Adrian House compares Joy and George's accounts of events in their lives through their letters and dairies. He goes back to their birth places, homes, camps and tells of their adventures beautifully.Some of which are very moving.
You come to know what Joy and George were really like. I think I fell in love with George and the lions (just a little bit!) At times, I felt like I was there on Safari with George, as Adrian House really made the sounds and sights of the bush and lions come alive, fantastic photos too.

George said 'Often I am asked why I have committed myself to the lions. There is no material gain for me in the project. The answer lies in my regard for these noble animals. I cannot bear to see these highly intelligent and sensitive creatures treated as so much merchandise, shipped here and there over the world, mothers parted from offspring, brothers from sisters, friend from friend, regardless of their feelings and happiness. For what? To, provide profit for dealers, and entertainment for humanity. They too are living beings with emotions akin to our own. If I can bring happiness and fulfillment for a span into the lives of a few, and perhaps set the pattern for future rehabilitations, it will have been worth while.

I really lost myself in this book and as George says 'Korokoro' the lion's roar when translated into English goes: WHO IS LORD OF THIS LAND?... Who is Lord of this land?... I Am!... I am!... I am!'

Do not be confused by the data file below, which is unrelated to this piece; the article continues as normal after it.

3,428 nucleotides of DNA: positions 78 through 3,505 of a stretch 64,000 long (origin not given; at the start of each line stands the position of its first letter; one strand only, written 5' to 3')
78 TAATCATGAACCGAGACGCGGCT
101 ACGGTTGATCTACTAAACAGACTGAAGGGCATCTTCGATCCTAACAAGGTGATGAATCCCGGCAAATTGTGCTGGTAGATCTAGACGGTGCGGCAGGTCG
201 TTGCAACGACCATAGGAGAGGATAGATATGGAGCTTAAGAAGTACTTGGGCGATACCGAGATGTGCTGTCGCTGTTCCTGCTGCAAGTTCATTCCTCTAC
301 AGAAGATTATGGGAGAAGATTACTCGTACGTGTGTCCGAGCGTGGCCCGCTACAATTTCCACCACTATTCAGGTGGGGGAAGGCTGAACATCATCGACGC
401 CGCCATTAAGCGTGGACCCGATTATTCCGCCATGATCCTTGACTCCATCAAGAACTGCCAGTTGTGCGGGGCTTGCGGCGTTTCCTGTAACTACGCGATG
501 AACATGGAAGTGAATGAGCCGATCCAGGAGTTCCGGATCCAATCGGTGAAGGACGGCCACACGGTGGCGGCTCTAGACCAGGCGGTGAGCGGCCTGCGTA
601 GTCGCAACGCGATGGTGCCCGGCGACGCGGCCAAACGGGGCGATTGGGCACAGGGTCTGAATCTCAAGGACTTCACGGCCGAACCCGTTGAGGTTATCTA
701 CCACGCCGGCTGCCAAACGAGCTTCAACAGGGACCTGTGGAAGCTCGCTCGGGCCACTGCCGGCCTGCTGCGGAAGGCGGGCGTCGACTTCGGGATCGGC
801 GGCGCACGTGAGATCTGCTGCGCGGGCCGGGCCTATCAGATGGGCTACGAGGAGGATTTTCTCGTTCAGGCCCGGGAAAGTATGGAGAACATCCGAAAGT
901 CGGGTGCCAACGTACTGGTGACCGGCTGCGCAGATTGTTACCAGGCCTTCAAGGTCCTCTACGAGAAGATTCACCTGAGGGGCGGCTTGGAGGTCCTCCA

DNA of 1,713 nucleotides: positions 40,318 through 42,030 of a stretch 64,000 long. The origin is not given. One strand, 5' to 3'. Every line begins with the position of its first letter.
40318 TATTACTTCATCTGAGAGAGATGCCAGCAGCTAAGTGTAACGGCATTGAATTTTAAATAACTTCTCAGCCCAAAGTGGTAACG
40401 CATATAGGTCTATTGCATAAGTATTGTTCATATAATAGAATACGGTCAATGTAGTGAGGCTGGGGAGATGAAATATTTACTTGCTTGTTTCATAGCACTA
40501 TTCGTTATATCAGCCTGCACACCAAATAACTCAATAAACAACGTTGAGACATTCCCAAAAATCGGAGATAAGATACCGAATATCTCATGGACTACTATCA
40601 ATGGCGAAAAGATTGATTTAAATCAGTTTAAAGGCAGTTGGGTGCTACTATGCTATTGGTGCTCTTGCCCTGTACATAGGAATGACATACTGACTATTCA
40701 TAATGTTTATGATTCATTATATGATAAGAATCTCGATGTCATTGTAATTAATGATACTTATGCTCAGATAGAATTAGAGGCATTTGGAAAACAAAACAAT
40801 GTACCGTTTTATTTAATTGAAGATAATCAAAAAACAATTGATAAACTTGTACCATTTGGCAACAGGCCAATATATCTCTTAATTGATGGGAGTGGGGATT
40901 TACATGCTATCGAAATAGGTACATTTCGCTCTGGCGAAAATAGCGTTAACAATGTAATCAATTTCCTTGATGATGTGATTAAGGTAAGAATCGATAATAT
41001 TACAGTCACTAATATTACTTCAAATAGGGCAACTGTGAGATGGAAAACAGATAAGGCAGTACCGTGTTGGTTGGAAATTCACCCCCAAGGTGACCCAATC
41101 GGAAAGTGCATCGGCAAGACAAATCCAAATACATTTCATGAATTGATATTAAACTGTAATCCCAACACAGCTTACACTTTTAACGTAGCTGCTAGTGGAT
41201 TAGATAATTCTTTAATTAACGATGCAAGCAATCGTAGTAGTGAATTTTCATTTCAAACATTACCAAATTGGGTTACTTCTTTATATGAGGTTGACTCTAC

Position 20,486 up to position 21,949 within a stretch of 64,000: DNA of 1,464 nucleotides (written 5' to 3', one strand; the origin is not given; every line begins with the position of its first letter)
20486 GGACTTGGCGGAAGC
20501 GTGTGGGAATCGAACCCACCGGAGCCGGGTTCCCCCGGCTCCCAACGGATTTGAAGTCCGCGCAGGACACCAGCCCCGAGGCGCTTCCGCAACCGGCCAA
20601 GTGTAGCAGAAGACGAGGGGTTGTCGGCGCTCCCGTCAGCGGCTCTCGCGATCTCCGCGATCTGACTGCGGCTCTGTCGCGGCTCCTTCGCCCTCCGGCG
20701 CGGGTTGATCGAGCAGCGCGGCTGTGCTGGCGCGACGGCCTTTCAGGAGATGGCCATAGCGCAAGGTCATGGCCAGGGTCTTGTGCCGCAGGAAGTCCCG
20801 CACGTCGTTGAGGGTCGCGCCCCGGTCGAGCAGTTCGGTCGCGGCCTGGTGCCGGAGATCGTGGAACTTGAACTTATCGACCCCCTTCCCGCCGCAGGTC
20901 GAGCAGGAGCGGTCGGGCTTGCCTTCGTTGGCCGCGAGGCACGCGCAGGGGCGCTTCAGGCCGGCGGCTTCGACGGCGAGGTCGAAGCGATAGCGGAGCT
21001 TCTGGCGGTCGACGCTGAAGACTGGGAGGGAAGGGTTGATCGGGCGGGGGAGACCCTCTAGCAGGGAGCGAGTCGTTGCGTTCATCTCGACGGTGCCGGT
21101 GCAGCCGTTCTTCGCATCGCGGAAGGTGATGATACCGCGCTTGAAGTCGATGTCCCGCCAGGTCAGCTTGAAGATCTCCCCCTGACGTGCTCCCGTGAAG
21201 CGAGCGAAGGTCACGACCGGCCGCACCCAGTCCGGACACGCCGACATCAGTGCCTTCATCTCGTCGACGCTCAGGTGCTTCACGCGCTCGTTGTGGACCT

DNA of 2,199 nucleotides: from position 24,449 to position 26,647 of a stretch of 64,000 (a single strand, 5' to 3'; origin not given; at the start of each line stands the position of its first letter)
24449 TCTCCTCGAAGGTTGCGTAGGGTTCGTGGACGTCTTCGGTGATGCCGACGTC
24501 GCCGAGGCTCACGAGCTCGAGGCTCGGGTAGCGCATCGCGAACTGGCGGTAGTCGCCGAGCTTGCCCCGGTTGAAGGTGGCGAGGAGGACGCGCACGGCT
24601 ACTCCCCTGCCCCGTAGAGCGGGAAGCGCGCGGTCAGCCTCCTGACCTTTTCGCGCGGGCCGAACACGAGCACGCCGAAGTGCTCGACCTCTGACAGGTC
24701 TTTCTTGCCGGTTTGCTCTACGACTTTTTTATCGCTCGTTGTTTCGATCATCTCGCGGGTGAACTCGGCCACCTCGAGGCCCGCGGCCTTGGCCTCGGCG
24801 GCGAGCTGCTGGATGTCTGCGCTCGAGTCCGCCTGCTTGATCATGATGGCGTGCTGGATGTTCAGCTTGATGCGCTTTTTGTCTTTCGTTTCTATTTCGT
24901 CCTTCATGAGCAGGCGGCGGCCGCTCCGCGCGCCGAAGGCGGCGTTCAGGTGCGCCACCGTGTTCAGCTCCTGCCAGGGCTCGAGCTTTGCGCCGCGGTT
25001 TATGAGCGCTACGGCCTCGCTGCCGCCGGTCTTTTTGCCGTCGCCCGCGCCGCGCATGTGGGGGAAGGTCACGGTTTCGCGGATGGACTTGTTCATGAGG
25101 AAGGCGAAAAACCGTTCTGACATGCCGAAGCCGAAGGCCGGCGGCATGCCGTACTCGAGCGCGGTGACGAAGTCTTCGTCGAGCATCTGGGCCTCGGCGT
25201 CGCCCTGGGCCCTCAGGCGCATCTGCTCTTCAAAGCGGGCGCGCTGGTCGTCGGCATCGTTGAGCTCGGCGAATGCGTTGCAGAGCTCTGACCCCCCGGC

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on 20 March 2013
This book gives you a much closer insight of two famous people who transformed the whole outlook on the preservation of nature and of course, those magnificent lions. The collection of "Born Free" MUST have this book, to make anything complete.
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on 25 December 2013
A well written, candid and revealing account of the lives of this couple and their involvement in conservation and the animals they saved and rehabilitated. Amazing story and quite different from how it came across at the time of Born Free.
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on 24 September 2013
as i am a fan of the George Adamson,enjoyed it from start to finish there was nothing to dislike about the book Yes i would recommend it to everyone who is into wildlife